ARI SHAPIRO, HOST:
President Trump tweeted this morning that military solutions are now fully in place, locked and loaded, should North Korea act unwisely. So the rhetoric surrounding North Korea keeps escalating. We're going to talk now with NPR national security correspondent Greg Myre about whether military preparations match that rhetoric. Hi, Greg.
GREG MYRE, BYLINE: Hey, Ari.
SHAPIRO: Does locked and loaded have a specific military meaning?
MYRE: It really doesn't. I mean, in the general sense the U.S. is always locked and loaded in South Korea. The U.S. has been there for a long time. But it adds to this escalating rhetoric that we've been seeing in the past couple days, the talk about fire and fury. Couple quick points - it's a real break with this presidential tradition of giving a sort of firm but measured statement. And we've seen some of the president's advisers like Defense Secretary Mattis talking about the focus being on diplomacy. That's more the kind of thing we've seen in the past. And it also - note from the North Korean side its leader, Kim Jong Un, has not taken part in these exchanges. He's left that to his generals.
SHAPIRO: How big is the U.S. military presence in this region?
MYRE: It's robust. The U.S. has 28,000 troops permanently stationed in South Korea. And they're going to get a bit of a boost. There are some exercises, long-planned exercises, set for August 21. So a few more Americans will come in there. But this is a presence there to deter an attack from North Korea at any time. But what we're not seeing is the kind of moves you would expect if the U.S. was preparing for a major war.
For example, the U.S. aircraft carrier USS Ronald Reagan just ended a three-month deployment in the region and returned to its port in Japan. I've spoken to a lot of analysts about that, and they say you would see much greater movement. And they also said perhaps most of all, there are many U.S. citizens in South Korea. And we've seen no evacuation notices, no indication that these civilians would be asked to move.
SHAPIRO: So it sounds like reasons not to worry. What about on the North Korean side? Are there mobilizations happening there that the U.S. is aware of?
MYRE: Well, a lot of things we can't see in North Korea, so we don't know the details. Now, they have threatened to shoot missiles towards Guam in the Western Pacific. And you've certainly got to take that seriously. But it really doesn't make sense to announce military plans days in advance. And all the analysts seem to think that Kim Jong Un's paramount goal is to keep himself in power. And any time he would fire or initiate a conflict, he would put his regime at tremendous risk.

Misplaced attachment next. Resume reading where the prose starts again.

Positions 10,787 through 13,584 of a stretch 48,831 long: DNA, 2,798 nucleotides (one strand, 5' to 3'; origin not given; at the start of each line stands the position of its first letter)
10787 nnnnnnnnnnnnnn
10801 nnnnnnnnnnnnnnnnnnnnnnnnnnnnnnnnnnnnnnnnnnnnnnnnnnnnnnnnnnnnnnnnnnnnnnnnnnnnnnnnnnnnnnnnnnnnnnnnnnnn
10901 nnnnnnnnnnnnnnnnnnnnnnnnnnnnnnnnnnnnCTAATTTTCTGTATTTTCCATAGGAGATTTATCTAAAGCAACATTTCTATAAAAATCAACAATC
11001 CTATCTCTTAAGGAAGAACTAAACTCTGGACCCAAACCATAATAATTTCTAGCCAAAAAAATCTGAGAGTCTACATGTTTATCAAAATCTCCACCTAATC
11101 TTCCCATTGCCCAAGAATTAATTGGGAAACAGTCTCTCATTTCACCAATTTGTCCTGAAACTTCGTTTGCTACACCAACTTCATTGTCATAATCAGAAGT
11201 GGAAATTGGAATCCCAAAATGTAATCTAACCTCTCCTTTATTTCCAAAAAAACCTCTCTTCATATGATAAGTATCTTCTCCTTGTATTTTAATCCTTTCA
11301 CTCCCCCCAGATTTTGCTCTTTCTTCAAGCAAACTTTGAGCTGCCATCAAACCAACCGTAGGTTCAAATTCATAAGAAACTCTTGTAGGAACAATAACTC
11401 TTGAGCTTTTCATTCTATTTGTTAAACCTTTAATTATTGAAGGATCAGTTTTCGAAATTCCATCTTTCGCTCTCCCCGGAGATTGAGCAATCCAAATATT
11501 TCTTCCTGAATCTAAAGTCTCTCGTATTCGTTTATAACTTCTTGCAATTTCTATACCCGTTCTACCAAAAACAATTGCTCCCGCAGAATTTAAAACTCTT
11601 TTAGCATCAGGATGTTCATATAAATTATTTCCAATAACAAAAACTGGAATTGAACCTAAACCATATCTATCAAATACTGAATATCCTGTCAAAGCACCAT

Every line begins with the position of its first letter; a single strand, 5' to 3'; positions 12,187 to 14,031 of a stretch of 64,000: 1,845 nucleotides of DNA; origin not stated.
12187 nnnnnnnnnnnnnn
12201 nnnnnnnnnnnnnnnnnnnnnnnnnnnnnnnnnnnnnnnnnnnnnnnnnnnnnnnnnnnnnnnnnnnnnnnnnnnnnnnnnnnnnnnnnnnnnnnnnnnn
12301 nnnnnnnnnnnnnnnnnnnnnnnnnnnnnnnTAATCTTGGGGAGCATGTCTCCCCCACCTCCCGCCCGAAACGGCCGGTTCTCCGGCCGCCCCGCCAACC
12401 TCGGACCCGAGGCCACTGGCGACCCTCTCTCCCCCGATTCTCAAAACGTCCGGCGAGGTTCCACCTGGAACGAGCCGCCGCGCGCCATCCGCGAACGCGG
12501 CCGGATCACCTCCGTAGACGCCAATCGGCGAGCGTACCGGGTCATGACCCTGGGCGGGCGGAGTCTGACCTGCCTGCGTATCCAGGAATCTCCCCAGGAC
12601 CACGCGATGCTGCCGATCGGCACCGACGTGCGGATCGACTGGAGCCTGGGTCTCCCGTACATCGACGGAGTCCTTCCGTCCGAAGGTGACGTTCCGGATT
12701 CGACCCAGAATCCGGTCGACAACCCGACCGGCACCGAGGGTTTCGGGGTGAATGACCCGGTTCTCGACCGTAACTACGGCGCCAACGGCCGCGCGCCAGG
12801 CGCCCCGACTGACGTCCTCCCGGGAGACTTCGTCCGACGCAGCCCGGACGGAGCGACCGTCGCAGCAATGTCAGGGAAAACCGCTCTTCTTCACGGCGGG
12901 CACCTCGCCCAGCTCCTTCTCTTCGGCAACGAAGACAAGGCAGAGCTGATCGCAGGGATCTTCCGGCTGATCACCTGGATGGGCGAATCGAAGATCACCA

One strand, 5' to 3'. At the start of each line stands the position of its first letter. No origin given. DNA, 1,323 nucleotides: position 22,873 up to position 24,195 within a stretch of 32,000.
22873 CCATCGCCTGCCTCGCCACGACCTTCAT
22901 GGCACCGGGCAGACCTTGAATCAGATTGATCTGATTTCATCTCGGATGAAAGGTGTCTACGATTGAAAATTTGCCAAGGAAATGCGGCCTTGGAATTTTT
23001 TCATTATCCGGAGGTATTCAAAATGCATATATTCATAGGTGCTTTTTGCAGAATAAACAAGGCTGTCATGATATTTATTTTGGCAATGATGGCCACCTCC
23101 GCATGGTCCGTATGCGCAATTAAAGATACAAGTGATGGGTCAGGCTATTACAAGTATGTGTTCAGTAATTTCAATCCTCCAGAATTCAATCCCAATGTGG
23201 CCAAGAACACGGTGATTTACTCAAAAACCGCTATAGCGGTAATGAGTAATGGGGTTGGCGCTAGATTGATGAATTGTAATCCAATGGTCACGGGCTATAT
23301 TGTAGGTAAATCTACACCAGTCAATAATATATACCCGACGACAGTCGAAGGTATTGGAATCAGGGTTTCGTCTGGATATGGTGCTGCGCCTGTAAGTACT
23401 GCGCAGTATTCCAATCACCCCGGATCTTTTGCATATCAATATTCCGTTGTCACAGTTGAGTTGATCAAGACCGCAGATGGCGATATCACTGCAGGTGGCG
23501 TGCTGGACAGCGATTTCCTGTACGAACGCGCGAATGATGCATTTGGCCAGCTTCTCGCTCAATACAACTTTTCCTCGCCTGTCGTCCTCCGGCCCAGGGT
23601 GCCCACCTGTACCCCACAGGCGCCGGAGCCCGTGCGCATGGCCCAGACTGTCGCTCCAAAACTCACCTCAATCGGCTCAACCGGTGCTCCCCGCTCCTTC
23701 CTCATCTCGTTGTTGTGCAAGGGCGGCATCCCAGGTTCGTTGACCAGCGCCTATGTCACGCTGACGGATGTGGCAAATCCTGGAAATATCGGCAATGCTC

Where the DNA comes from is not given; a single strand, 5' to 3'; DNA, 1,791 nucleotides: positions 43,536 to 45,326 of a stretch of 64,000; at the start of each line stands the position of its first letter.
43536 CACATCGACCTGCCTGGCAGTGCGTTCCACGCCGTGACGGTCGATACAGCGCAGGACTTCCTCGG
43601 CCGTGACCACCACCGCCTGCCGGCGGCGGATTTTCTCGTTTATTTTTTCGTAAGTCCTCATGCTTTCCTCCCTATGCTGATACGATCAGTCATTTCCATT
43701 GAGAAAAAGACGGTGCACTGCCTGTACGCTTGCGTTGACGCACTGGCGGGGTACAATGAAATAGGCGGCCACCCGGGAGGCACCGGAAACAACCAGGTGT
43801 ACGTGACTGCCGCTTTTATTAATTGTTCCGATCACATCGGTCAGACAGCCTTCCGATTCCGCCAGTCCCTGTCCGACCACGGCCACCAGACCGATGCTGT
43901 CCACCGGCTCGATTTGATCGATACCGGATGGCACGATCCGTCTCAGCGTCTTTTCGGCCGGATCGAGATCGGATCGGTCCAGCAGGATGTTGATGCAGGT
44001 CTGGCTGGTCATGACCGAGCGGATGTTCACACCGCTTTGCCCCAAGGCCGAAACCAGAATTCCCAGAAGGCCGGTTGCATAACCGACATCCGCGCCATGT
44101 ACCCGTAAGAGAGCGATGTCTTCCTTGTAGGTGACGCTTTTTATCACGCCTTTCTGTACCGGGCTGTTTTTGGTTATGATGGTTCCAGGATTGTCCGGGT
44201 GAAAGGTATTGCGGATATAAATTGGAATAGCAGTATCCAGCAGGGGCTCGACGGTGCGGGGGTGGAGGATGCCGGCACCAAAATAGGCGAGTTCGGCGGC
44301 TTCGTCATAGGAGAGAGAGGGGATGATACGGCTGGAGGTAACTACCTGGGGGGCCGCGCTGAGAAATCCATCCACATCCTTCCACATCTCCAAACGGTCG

And it's also important to remember that really, his main audience is his home audience. He's really directing a lot of this rhetoric towards them. It's what legitimizes him with this talk of the U.S. planning to attack. I spoke with Jonathan Pollack, a longtime Korea watcher at the Brookings Institution. And here's what he had to say.
JONATHAN POLLACK: For all of their bluster, for all of their words, the North Koreans are much more careful in their actions than they are in their words.
SHAPIRO: In the unlikely scenario that North Korea does follow through on its threat, what might a missile exchange between the U.S. and North Korea look like?
MYRE: It would be very unpredictable. And there's probably infinite scenarios. But let's perhaps talk about the one that North Korea has already raised of shooting towards Guam. The U.S. has anti-missile batteries in Guam that have worked well in tests. It could potentially shoot down those missiles. But then it would be faced with the choice of should it respond by going after a North Korean missile base or a nuclear facility?
And then you get into the situation of very rapid escalation. And neither side could confidently predict what the other side is intending to do. So I think there is the sense that if a first shot is fired, it would be very hard to stop the shooting.
SHAPIRO: That's NPR national security correspondent Greg Myre. Thanks.
MYRE: Thanks, Ari. Transcript provided by NPR, Copyright NPR.